How Roman Abramovich used shell companies and Wall Street connections to invest in the United States

ByRichard C. Sloan

Mar 24, 2022

Over the years, Concord has arranged more than 100 investments in different hedge funds and private equity firms, mostly for Mr. Abramovich, according to an internal document prepared by a Wall Street firm. They included funds managed by Millennium Management, BlackRock, Sarissa Capital Management, Carlyle Group, DE Shaw and Bear Stearns, according to people familiar with the matter and the document.

Concord kept a low profile. He didn’t have a website. It is not registered with US regulators. One of the few times it surfaced in public was in 2020, when Concord applied for and received a $265,000 Paycheck Protection Program loan during the pandemic. (Concord repaid the loan, a spokesperson said.)

Concord’s secrecy has made some on Wall Street suspicious.

In 2015 and 2016, investigators from State Street, a financial services firm, filed “suspicious activity reports” alerting the US government to deals Concord had arranged involving some of Mr. Abramovich’s Caribbean shell companies, said reported BuzzFeed News. State Street declined to comment.

U.S. financial institutions are required to file such reports to help the U.S. government combat money laundering and other financial crimes, although the reports themselves are not evidence of wrongdoing.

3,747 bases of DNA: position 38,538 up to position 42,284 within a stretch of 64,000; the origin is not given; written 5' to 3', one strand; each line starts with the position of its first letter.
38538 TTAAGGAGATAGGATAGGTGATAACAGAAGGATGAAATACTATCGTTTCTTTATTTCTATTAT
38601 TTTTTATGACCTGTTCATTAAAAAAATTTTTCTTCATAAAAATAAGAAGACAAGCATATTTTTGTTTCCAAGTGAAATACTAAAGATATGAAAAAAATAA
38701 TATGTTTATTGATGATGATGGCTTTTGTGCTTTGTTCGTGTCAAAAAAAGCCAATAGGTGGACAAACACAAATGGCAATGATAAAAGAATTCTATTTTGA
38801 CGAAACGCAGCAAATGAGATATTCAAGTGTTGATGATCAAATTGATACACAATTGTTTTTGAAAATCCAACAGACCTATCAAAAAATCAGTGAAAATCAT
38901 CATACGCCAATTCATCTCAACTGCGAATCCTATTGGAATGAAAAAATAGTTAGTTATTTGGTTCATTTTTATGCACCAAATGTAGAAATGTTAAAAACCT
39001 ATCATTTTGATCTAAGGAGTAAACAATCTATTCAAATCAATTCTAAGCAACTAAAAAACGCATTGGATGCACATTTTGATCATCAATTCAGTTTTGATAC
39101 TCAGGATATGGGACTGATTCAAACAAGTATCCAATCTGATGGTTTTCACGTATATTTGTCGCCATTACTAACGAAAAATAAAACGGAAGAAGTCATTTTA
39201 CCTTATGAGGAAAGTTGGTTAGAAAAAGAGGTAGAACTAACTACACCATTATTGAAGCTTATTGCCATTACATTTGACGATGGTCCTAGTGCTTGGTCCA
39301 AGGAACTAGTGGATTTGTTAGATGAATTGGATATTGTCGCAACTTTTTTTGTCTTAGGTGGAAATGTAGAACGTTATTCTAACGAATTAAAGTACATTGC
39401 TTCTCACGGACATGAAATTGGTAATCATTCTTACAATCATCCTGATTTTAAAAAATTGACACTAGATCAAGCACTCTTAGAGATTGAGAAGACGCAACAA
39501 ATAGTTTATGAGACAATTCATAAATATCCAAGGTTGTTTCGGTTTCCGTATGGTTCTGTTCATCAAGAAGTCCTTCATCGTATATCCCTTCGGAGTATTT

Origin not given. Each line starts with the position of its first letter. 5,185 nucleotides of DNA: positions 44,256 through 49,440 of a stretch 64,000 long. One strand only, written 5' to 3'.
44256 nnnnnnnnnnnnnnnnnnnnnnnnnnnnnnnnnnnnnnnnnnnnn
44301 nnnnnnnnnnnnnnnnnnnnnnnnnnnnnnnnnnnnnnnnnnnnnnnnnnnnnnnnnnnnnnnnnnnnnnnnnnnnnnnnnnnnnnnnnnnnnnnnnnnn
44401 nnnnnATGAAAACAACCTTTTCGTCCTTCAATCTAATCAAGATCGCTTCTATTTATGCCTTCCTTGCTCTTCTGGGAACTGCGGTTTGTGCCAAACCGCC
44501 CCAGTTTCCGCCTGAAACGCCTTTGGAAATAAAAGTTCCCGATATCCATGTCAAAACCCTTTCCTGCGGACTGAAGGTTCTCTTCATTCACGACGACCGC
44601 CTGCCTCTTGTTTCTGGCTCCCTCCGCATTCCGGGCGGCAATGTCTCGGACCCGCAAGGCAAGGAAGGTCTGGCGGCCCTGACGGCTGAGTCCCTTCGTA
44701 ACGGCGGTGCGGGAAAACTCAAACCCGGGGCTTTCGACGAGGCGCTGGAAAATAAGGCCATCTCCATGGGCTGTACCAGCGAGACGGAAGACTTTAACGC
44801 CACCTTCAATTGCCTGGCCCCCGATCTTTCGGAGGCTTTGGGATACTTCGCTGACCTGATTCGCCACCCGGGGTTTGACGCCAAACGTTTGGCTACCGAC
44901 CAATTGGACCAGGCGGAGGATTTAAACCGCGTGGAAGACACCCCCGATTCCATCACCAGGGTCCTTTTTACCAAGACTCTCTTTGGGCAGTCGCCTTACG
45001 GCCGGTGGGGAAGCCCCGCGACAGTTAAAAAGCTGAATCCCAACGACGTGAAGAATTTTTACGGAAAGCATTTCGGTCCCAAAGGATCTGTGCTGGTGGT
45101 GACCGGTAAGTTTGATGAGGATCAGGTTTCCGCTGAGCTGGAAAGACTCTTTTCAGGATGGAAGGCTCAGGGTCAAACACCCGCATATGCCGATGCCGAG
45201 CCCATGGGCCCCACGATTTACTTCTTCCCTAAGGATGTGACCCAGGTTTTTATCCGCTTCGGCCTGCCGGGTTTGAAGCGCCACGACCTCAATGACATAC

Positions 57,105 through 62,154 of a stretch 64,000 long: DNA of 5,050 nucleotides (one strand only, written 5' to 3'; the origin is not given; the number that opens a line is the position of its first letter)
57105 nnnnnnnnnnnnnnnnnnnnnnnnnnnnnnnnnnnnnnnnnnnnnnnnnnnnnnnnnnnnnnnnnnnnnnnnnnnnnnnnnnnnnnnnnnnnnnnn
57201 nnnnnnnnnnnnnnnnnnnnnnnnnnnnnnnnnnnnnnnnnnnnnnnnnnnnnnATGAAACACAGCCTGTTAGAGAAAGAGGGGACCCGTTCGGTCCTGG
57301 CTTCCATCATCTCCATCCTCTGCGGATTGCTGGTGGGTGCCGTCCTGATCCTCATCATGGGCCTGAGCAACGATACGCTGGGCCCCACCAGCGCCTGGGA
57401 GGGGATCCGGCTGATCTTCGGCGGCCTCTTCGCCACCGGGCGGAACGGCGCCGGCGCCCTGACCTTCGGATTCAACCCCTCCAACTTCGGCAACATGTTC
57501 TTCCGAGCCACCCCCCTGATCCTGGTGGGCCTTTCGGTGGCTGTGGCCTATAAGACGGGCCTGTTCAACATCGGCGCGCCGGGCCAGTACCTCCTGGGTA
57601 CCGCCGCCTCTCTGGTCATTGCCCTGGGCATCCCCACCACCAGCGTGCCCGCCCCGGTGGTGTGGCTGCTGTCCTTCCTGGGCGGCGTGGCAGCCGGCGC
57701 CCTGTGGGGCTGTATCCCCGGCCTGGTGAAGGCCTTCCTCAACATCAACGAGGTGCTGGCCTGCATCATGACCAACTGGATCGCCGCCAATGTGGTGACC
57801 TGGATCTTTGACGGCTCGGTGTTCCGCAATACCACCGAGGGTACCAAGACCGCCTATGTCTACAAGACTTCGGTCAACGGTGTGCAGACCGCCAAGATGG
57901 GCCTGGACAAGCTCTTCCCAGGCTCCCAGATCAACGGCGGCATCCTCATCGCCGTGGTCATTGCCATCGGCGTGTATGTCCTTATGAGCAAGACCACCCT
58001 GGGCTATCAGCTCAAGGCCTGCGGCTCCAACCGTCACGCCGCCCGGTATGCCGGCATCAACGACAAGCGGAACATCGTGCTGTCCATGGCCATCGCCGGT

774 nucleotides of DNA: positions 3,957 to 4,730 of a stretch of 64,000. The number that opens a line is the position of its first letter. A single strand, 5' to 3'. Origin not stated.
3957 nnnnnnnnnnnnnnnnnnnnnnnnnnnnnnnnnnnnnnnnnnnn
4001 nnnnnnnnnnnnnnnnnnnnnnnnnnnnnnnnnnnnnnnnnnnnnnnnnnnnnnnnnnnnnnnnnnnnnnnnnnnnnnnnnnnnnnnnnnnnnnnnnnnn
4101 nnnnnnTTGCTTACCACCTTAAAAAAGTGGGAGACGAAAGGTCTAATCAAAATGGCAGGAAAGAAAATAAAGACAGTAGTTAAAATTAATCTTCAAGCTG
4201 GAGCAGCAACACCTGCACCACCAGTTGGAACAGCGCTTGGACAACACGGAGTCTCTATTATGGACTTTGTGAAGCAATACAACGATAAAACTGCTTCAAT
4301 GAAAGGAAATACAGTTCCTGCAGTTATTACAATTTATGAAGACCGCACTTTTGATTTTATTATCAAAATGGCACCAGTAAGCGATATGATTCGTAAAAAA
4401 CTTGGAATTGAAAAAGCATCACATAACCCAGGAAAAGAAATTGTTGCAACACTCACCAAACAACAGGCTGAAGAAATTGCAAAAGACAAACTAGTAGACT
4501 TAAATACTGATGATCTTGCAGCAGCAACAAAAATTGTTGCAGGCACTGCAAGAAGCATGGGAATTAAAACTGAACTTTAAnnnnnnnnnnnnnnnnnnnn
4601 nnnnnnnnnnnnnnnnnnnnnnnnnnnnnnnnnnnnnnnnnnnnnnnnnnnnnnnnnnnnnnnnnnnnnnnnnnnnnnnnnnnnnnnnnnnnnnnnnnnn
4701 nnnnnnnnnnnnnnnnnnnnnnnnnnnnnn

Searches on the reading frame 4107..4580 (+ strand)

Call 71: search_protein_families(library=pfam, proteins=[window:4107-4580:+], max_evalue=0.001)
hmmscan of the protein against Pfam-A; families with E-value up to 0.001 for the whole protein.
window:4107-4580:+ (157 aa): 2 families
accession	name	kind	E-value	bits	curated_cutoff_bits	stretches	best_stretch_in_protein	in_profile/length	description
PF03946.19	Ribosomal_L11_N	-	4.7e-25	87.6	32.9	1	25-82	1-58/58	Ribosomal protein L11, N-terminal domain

But for the most part, American financiers had no idea – or interest in finding out – the source of the money that Concord was directing. As long as the routine background checks showed no red flags, everything was fine.

Paulson & Company, the hedge fund run by John Paulson, received investments from a company represented by Concord, according to a person with knowledge of the investment. Mr Paulson said in an email that he had “no knowledge” of Concord’s investors.

Concord also funneled tens of millions of dollars from two shell companies to Highland Capital, a Texas-based hedge fund. Highland hired a unit from JPMorgan Chase, the nation’s largest bank, to ensure companies were legitimate and investments complied with anti-money laundering rules, Federal Court filings show in a case unrelated bankruptcy.